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With features to help us stay connected, in touch, and organised, the smartphone is now firmly in the palm of our hands. The downside is poor battery life—meaning we we have to charge up every day or so, consequently using more electricity and reducing battery lifespan.
There are a number of simple things you can do to reduce energy use and get the most out of battery life.
- Your mobile phone charger is using power even when it's not being used. Switch chargers off at the wall once charging is complete.
- Avoid charging overnight unless you need to—once the battery has been fully charged it doesn't need to sit there using electricity all night. Another option is to recharge in the car, most cars have a connection if you have the right adapter.
- Reduce screen brightness and turn off live wallpapers (animations)—a major cause of power drain.
- Turn off Bluetooth and GPS when you're not using them. These radio signals use a lot of power. You can set the GPS to 'automatic' so it activates only when needed.
- Most mobile phone batteries these days are lithium-based rather than nickel-based. It's not advisable to fully discharge a lithium-ion or lithium-polymer battery because it can quickly lose its ability to hold a charge. It's better to do many small charges. Follow the manufacturer's recommendations.
- It's important to keep your phone out of the sun or a hot car as heat will significantly degrade your battery's performance.
- If your phone allows access to the battery, remove the battery when the phone isn't going to be used for an extended period of time to prolong battery lifespan.
- Keep the phone in an open area when you don't need to hide it away for security reasons. When hidden away in a desk or handbag it has to work harder to maintain a signal, using more battery.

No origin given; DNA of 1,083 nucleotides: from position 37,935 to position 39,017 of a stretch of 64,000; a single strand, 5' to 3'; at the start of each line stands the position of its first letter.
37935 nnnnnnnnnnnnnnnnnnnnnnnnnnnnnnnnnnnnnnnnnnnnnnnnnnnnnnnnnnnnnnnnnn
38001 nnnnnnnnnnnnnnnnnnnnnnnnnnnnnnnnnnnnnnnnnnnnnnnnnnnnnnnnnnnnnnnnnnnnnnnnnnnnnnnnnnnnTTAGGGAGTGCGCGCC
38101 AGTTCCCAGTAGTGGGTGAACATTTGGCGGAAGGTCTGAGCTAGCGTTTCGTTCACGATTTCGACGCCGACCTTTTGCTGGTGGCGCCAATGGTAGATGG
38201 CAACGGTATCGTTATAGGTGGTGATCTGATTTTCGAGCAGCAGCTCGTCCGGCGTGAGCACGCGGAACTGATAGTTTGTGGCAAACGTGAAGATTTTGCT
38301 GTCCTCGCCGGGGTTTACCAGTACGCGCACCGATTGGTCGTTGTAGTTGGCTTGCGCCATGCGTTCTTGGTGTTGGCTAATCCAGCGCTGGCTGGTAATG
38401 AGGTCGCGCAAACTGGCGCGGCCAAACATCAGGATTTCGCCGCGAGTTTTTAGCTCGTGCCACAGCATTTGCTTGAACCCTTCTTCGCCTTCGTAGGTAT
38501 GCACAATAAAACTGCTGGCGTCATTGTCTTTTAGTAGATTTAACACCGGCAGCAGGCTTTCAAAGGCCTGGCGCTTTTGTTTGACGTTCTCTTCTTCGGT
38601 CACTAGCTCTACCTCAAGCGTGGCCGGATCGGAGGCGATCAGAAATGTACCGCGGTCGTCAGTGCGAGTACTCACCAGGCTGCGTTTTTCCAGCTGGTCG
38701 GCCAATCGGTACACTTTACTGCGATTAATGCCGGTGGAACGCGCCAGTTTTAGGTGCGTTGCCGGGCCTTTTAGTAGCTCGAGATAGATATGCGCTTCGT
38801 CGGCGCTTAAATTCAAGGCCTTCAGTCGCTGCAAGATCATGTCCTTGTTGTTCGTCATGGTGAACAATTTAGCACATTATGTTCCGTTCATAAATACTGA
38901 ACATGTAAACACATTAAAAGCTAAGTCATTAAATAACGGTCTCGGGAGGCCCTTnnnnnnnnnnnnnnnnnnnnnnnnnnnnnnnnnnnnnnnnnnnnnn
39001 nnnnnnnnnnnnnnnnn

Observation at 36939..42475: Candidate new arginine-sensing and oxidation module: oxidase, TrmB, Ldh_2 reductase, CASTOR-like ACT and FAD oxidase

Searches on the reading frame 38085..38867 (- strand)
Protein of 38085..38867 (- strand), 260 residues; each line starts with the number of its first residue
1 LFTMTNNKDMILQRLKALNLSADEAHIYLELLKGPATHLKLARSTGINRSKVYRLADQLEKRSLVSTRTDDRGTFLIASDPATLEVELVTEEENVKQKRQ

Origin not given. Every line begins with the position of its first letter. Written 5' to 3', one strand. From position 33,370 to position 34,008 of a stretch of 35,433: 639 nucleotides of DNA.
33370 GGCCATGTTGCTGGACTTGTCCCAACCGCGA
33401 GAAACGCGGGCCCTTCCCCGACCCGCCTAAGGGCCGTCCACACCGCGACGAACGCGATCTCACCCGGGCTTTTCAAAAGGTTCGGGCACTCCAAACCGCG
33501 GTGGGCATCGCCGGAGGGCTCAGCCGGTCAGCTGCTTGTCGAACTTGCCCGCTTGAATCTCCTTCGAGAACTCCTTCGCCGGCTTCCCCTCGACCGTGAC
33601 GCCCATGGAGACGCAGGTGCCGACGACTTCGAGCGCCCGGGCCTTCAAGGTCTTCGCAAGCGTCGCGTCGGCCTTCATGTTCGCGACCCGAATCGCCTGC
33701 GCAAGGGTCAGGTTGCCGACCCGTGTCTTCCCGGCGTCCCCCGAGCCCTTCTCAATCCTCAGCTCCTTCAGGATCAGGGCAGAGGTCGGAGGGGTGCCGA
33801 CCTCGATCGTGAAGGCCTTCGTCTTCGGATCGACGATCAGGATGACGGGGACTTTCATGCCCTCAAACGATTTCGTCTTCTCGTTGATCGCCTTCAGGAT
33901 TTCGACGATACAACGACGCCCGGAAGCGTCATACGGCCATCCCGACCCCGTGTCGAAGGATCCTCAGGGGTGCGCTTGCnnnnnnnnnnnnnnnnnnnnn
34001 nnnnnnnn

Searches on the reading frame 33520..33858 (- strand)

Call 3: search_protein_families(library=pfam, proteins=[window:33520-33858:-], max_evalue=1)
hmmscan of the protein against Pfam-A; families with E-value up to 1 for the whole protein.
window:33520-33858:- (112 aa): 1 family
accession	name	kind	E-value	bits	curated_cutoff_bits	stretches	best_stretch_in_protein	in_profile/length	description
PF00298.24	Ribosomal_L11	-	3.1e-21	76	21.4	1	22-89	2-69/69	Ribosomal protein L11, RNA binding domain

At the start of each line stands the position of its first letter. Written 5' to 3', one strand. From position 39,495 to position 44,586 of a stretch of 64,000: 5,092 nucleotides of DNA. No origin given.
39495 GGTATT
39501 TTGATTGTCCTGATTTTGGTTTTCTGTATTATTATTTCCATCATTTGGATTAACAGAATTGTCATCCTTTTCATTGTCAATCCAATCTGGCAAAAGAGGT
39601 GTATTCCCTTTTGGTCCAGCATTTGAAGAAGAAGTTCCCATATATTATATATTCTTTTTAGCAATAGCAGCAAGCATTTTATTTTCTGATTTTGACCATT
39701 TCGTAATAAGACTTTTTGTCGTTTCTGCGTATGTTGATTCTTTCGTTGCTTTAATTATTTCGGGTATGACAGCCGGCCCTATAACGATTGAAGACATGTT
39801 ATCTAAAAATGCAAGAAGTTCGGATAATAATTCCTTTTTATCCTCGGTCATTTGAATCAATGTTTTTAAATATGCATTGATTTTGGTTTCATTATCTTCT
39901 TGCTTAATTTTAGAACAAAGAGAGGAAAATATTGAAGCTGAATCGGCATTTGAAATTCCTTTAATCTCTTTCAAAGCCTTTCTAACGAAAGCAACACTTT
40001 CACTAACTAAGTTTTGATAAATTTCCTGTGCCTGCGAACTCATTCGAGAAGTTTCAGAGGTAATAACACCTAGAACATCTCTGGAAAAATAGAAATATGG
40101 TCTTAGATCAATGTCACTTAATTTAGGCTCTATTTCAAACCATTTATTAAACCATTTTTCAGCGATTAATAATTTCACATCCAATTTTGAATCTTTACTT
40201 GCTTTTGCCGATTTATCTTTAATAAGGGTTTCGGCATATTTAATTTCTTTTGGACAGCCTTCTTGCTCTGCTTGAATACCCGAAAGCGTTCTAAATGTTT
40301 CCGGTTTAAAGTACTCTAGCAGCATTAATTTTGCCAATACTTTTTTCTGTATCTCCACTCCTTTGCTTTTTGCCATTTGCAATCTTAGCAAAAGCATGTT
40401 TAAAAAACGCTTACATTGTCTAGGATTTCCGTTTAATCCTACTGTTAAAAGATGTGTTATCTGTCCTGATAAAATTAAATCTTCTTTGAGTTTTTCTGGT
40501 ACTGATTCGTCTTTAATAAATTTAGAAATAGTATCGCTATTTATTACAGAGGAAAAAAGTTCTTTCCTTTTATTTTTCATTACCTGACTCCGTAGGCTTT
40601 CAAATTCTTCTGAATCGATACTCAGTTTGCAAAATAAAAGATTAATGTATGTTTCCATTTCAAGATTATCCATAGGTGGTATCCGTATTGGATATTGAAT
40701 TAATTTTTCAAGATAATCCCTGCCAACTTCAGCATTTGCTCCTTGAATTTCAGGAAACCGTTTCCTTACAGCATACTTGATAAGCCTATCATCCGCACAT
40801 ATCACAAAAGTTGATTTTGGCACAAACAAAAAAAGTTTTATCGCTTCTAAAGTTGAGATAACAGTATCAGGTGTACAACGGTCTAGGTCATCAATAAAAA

- Shorten the amount of time for the screen to turn off automatically—try 30 seconds.
- The more applications your smartphone has, the more power it will use (this particularly applies to Android phones). Consider uninstalling any applications or widgets you aren't using. You can check to see what's hogging your phone's battery—look for 'Battery use' in your phone's settings.
- Set your social media alerts to check at 30 minute intervals (or more) and close the applications when you don't need them. This can also make a big difference to your data usage.
- Consider connecting to online services using 3G or 4G instead of a Wi-Fi hotspot which uses lots of power. A 3G connection will generally use more data, which may impact your costs depending on monthly data allowance. Higher-speed 4G devices will use more. If you’re streaming movies on a 4G device, consider switching the video playback to standard definition to avoid 4G bill shock.Your phone may have a built-in data usage monitor to alert you when you're approaching your limit, or download a third party application to do the job. Some apps automatically switch off data services when you reach your limit. If you’re connecting with Wi-Fi at home or secure hotspots, switch it off when you’re done.
- 2G coverage is fine for calls and messaging so switch off 3G or 4G until it's needed. It's really only useful when you're web browsing or downloading files.
- It's worthwhile protecting your phone from malicious software and keeping your information secure.
Power consumption on cordless phones may not seem significant compared with larger appliances but they use energy 24 hours a day.
- Consider switching to a conventional cord phone which uses only a trickle of energy via the telephone line. These phones also have the advantage of not being cut off during power failures.
- If you have a number of cordless phones in your home, consider keeping just one cordless phone strategically placed and use cord phones in other locations throughout the household.
- Some phones consume less than 1 watt when in standby mode. Look for phones that display the voluntary ENERGY STAR® mark to identify energy-efficient models.